Research by Zillow revealed that U.S. homes situated within 1/4 of a mile of a Starbucks branch grew in value by 96 per cent between 1997 and 2014. This is in sharp contrast with the 65 per cent price increase experienced by homes outside that quarter-mile threshold.
Zillow officials said that specialty chains and grocery stores actually drive real estate price increases, becoming a kind of “self-fulfilling prophecy” and starting a virtuous cycle of growth in the area.
“The stores have become an amenity in their own right — a signal to the homebuying public that the neighborhood they’re located in is desirable, perhaps up-and-coming, and definitely improving,” Zillow Group chief economist Stan Humphries explained in a news release, as quoted by The Home Story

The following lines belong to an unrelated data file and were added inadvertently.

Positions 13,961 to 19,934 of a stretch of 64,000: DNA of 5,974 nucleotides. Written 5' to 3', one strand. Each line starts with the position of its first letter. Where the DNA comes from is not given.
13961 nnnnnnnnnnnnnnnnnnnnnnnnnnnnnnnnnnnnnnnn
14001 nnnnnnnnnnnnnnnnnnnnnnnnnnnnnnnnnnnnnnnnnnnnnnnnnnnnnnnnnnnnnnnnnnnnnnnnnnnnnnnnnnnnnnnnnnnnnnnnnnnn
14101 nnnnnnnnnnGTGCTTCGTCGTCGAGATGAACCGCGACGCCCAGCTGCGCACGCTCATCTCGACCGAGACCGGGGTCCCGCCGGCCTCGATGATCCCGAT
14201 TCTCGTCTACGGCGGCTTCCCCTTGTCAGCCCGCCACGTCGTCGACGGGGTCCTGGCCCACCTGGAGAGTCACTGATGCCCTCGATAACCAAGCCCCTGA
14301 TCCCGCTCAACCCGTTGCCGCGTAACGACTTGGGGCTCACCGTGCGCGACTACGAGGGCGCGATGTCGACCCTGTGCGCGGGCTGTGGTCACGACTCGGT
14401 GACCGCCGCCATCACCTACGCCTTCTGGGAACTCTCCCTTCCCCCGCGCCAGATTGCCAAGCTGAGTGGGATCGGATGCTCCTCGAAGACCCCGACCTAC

“Even if they open in neighborhoods where home prices have lagged those in the wider city, they start to outperform the city overall once the stores arrive,” Humphries said.
Zillow CEO Spencer Rascoff noted that “the grocery store phenomenon is about more than groceries.”
“It says something about the way people want to live — in the type of neighborhood favored by the generations buying homes now. Today’s homebuyers seek things in neighborhoods that weren’t even in real estate agents’ vocabularies a generation ago: walkability, community, new urbanism — and maybe we should add words like sustainable seafood and organic pears,” Rascoff stated.
Real estate industry professionals agreed with the company’s assessment, adding that the “charm” offered by these shops drive better business in their localities.
“Upscale retail stores tend to be in more affluent communities, and that’s where the resale values are higher,” Remax Boston agent Heather Furfari said.
Proximity to specialty chains such as Starbucks tends to play a significant role in attracting home buyers to a particular area, according to a study conducted by an online real estate database firm.